come not to church for fear of process for debt" (p. 401). Schoenbaum
and others have supposed this fear was of the sheriffs; however,
sheriffs could have found him in his home.  Given the jurisdiction, the
fear of process is more likely to have been for a debt to the parish for
non-attendance at church rather than a private suit.

To the argument that no evidence has yet been recovered proving that
Shakespeare did in fact travel abroad, I might point out that Baldwin,
Chambers, Wilson and Schoenbaum all concede that there is no evidence
that William Shakespeare studied at Stratford.  The marriage license
issued 27 November 1582 is the earliest evidence of Shakespeare's
residence in England after his baptism in 1564.  At this stage of the
collection of the evidence, theories about Shakespeare's education are
based wholly on logical inference.  Allowing that Shakespeare studied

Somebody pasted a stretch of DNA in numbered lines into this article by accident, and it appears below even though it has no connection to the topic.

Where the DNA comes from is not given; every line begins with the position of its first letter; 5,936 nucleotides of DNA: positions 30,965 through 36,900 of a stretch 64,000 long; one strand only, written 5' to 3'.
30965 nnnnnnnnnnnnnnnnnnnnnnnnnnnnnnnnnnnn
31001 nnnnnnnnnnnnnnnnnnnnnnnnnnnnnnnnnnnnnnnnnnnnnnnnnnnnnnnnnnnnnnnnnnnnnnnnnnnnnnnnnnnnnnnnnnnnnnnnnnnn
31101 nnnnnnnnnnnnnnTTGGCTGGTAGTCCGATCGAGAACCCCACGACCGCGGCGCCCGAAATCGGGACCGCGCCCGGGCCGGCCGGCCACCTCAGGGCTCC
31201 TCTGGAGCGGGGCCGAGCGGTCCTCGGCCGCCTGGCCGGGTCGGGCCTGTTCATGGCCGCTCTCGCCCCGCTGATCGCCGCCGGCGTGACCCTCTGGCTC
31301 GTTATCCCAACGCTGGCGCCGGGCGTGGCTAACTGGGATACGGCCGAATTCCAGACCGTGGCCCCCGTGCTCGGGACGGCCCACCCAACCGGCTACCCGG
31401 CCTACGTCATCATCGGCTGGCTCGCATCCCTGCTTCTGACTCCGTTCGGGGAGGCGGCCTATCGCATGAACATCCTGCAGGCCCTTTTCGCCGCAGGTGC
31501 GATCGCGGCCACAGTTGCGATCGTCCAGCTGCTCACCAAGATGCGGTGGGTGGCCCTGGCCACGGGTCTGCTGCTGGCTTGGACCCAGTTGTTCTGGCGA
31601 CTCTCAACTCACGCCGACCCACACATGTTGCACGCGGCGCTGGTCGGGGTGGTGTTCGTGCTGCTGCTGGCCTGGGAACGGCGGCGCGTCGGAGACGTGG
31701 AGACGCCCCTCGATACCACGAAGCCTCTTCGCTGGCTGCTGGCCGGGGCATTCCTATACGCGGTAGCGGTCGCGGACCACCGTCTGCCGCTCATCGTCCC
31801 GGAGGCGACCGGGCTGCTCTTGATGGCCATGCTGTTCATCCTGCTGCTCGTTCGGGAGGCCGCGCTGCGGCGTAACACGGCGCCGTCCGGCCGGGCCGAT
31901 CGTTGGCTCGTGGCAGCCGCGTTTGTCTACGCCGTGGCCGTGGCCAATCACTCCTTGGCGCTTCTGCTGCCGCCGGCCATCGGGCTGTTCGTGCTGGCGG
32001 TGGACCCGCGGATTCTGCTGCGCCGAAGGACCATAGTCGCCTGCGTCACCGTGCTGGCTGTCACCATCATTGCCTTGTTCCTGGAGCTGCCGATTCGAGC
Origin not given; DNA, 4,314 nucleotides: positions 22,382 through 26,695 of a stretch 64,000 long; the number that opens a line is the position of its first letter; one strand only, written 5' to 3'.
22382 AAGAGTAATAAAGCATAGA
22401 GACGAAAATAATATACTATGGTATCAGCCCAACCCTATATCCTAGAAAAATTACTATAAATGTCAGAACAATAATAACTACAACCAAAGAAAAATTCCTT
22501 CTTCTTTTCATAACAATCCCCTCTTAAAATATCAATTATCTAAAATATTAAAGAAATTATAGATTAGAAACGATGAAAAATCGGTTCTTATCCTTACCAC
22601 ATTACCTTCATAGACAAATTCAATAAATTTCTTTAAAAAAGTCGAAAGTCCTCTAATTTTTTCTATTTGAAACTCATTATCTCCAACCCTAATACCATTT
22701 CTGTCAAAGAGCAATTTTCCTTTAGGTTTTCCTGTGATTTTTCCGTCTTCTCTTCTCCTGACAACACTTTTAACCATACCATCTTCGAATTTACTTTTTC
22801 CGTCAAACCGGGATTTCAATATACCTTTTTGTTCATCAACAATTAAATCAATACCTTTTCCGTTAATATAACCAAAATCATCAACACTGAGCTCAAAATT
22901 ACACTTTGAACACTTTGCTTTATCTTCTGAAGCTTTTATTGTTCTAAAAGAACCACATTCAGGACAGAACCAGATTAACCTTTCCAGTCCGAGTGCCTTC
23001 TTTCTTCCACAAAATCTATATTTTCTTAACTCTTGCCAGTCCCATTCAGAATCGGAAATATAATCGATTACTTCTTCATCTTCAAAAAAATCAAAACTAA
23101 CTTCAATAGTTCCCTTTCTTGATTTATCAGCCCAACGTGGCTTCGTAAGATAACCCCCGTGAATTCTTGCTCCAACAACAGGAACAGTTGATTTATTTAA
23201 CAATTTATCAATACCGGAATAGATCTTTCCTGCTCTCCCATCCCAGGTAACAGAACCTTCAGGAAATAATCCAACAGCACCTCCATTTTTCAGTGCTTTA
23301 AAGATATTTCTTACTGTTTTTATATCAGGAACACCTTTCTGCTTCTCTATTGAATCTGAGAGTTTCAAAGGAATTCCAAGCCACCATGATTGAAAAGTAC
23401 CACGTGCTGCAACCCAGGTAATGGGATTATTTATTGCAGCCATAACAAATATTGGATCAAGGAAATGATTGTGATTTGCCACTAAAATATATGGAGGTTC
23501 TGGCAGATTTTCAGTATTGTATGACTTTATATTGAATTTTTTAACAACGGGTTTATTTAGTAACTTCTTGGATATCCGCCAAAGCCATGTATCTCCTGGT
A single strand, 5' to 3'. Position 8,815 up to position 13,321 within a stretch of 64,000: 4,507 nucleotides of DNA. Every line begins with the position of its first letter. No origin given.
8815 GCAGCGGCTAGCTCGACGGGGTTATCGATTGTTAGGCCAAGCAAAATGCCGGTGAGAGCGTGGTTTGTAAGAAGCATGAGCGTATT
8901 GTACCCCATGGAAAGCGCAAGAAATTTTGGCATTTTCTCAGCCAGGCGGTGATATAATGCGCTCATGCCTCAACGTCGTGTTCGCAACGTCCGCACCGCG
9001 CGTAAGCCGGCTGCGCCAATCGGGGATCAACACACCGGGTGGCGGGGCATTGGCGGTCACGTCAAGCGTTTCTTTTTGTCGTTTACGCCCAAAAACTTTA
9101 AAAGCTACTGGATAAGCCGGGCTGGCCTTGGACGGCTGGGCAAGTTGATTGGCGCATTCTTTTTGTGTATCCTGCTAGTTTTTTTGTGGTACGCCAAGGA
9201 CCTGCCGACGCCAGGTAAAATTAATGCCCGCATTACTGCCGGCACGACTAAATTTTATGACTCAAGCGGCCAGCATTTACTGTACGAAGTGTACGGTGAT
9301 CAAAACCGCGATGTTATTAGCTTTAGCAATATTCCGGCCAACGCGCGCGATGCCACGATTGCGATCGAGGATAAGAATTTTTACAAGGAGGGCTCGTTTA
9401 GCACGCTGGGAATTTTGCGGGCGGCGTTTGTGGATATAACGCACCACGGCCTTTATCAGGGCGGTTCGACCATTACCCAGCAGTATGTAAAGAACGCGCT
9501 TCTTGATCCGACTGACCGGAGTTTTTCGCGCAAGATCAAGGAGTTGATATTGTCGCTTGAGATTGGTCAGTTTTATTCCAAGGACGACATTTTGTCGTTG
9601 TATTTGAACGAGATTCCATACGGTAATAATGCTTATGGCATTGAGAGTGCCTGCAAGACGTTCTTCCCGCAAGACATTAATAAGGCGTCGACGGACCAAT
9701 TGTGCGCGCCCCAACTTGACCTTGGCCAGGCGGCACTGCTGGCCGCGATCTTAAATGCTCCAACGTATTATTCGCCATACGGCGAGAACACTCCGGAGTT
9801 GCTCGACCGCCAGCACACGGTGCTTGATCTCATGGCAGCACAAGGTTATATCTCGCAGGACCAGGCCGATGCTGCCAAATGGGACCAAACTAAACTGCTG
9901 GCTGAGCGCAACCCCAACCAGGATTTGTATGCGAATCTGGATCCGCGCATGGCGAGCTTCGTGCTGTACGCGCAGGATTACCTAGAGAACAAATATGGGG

abroad makes sense in relation to the nature of his works, the custom of
gentlemen, his family's religious allegiances, and his family's
financial transactions about the time he should have been completing his
grammar school program.  That said, I recognize logical inference is not
proof: the evidence I have here assembled is intended chiefly to
encourage further archival study of a possibility that, to my knowledge,
has never been entertained.  While I would not be surprised if some day,
in an archive in Venice, Rome, Verona or Messina, a receipt recording a
transaction between William or John Shakespeare and a local merchant
turned up, dated sometime between 1577 and 1582, I anticipate that other
ancillary questions will need to be answered should such evidence be

Best to all,
JP Conlan
Department of English
University of Puerto Rico